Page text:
On June 27th, 2018, CGCC co-hosted “Is International Arbitration in China Impartial: The Perspectives of the Shenzhen Court of International Arbitration (SCIA) and its Reform and Innovation”, a seminar which took place at the Bank of China Building in New York with member companies Zhong Lun Law Firm and DeHeng Law Firm as well as SCIA, New York International Arbitration Center, North American Representative Office of Shenzhen, China. The seminar convened representatives from the business and legal communities of China and the US to discuss risk control and resolution in regards to the cross-border business dispute. Leading stakeholders engaged in a lively dialogue on China and the SCIA’s recent innovations, which are designed to enhance the independence and impartiality of international arbitration, mediation, and negotiation facilitation. A total of 121 representatives from the US legal and business communities, as well as representatives from Chinese businesses operating in the US attended the seminar.
The first keynote speech was delivered by Dr. Xiaochun Liu, the President of SCIA. He outlined the unique characteristics and innovations of SCIA. In responding to concerns about whether or not Chinese arbitration was independent, Dr. Liu described how the Council of the SCIA, by regulation, must have at least one third of its members come from foreign countries. “This is a very unique and special co-governance structure in China, by this way we can enhance the independence of the arbitration body”. Dr. Liu shared some insights into how the SCIA was able to use arbitration and mediation to efficiently settle cross-border business disputes between US and Chinese parties. He explained that SCIA’s success was due to the independence and neutrality of their arbitration process.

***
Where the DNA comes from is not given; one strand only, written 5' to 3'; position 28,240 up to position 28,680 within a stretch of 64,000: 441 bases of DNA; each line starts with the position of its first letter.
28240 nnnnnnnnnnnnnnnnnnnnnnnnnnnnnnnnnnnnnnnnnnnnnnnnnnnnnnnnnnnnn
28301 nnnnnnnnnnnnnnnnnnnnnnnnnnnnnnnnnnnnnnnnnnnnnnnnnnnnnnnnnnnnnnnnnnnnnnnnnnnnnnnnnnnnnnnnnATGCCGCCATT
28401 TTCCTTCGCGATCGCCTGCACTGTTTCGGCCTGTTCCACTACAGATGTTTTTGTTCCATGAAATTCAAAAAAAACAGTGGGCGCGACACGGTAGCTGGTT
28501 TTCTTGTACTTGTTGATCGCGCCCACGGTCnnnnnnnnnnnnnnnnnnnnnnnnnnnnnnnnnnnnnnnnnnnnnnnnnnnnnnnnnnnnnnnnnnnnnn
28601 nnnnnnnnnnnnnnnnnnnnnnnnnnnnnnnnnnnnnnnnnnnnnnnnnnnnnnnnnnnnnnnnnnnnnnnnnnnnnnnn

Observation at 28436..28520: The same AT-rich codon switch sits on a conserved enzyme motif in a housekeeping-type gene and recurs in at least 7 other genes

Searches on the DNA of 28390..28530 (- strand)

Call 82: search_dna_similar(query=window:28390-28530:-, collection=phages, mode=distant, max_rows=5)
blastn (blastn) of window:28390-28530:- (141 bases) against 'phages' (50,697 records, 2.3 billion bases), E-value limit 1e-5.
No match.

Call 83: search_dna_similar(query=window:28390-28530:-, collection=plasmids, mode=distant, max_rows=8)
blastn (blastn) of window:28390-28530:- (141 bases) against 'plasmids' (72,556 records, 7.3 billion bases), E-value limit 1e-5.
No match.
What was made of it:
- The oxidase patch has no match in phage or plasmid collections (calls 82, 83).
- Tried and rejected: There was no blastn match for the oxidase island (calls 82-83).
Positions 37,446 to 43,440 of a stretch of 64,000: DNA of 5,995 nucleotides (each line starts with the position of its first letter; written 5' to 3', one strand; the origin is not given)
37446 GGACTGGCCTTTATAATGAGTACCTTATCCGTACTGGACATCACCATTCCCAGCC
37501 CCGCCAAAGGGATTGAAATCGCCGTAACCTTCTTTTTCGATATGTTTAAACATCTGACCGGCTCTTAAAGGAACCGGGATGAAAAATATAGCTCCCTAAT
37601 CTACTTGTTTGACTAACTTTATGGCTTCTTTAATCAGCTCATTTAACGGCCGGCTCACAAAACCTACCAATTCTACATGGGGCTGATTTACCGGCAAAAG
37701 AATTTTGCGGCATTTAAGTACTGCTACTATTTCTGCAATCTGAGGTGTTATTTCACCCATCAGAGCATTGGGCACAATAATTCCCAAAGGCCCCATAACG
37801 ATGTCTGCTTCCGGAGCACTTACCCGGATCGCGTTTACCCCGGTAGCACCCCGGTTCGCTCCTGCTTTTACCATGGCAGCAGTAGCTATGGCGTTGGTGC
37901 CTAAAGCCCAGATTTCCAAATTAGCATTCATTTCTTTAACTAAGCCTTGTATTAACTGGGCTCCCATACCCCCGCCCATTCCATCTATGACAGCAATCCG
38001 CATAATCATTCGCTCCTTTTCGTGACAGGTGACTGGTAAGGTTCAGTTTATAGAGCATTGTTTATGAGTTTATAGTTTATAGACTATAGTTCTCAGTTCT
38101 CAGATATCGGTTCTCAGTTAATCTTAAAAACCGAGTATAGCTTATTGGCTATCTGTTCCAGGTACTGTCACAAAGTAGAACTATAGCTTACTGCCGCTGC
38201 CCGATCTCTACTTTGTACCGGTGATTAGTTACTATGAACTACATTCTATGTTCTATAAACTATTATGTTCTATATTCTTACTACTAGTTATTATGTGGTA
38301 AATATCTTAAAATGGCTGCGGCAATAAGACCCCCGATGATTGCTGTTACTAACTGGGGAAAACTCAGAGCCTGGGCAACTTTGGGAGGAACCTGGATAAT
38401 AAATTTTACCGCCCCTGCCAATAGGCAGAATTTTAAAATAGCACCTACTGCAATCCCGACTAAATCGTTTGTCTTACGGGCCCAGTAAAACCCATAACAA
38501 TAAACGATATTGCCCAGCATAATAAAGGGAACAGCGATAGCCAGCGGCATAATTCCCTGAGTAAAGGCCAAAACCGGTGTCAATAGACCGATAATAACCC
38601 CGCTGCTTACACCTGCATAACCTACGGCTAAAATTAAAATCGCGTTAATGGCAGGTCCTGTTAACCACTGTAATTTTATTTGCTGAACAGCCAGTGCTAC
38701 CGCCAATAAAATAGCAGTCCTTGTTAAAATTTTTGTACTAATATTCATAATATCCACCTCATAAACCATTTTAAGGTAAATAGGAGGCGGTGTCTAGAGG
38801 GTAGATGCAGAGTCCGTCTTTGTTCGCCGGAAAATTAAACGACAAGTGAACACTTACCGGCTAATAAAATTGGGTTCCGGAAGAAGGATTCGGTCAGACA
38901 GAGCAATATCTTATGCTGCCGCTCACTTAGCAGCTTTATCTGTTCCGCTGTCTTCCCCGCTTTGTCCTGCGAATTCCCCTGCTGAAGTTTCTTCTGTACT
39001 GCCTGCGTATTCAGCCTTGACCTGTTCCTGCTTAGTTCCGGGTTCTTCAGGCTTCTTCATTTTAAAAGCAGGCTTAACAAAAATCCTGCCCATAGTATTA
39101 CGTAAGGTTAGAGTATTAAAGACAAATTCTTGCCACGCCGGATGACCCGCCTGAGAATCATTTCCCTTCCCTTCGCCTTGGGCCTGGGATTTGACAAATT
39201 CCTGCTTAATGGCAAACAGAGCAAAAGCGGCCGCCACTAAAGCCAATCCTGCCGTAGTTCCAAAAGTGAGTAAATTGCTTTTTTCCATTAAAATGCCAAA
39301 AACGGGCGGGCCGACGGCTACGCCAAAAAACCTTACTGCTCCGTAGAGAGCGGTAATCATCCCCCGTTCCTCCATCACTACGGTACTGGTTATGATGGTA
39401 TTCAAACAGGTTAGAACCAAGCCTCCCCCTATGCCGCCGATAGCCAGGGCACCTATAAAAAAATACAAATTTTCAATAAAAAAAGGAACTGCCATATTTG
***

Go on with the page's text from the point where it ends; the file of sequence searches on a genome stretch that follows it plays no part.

Prof. William W. Park, Professor of Law at Boston University, delivered the second keynote speech, where he discussed how to balance time, efficiency, cost, and impartiality in arbitration. By drawing on his vast experience in the international arbitration field, Prof. Park discussed specific cases in which these goals were in conflict. He emphasized that in international arbitration, one must pay attention to the difference between cultural backgrounds and varying international legislation.
After these insightful addresses, the speakers joined a group of experts to discuss the development trend of international arbitration rules, and in particular, China-related Arbitration. The panelists were Dr. Liu, Prof. Park, Ranse Howell, Director of International Operations at JAMS, Christian Alberti, Assistant Vice President of ICDR, Lisa M. Richman, Partner at McDermott Will & Emery LLP, Maoyuan Zhu, Partner at Zhong Lun Law Firm (Beijing), and James Shorter, Senior Counsel at DeHeng Law Firm, and was moderated by Mark Feldman, Professor of Law at Peking University’s School of Transnational Law. Each panelist gave brief remarks before discussing the themes of the keynote speeches and fielding questions from the audience. Some of the panel’s discussions focused on how to ensure the efficiency and impartiality of international arbitration, how to improve the professionalism of arbitrators, and how to establish a better legal environment.
Prof. Sibao Shen, the Chairman of the Council of SCIA, provided closing remarks in which he explained how the value that traditional Chinese culture places on harmony and win-win relationships is reflected in arbitration with Chinese characteristics. He also announced how China will take two new measures to intensify internationalization in arbitration: the Supreme People’s Court will establish two international commercial courts in Shenzhen and Xi’an, and the SCIA will be involved with organizing a new institute focusing on the prevention and resolution of disputes in China. Prof. Shen finished by praising the seminar for facilitating dialogue between the US and China on arbitration and culture as well as promoting international business relationships.
CGCC thanks all of the co-hosts, guests, experts, and business representatives for organizing and attending the seminar. We hope that this seminar can further generate more conversation, facilitate the development of international arbitration institutions, and improve the mutual understanding between the US and China in law and culture.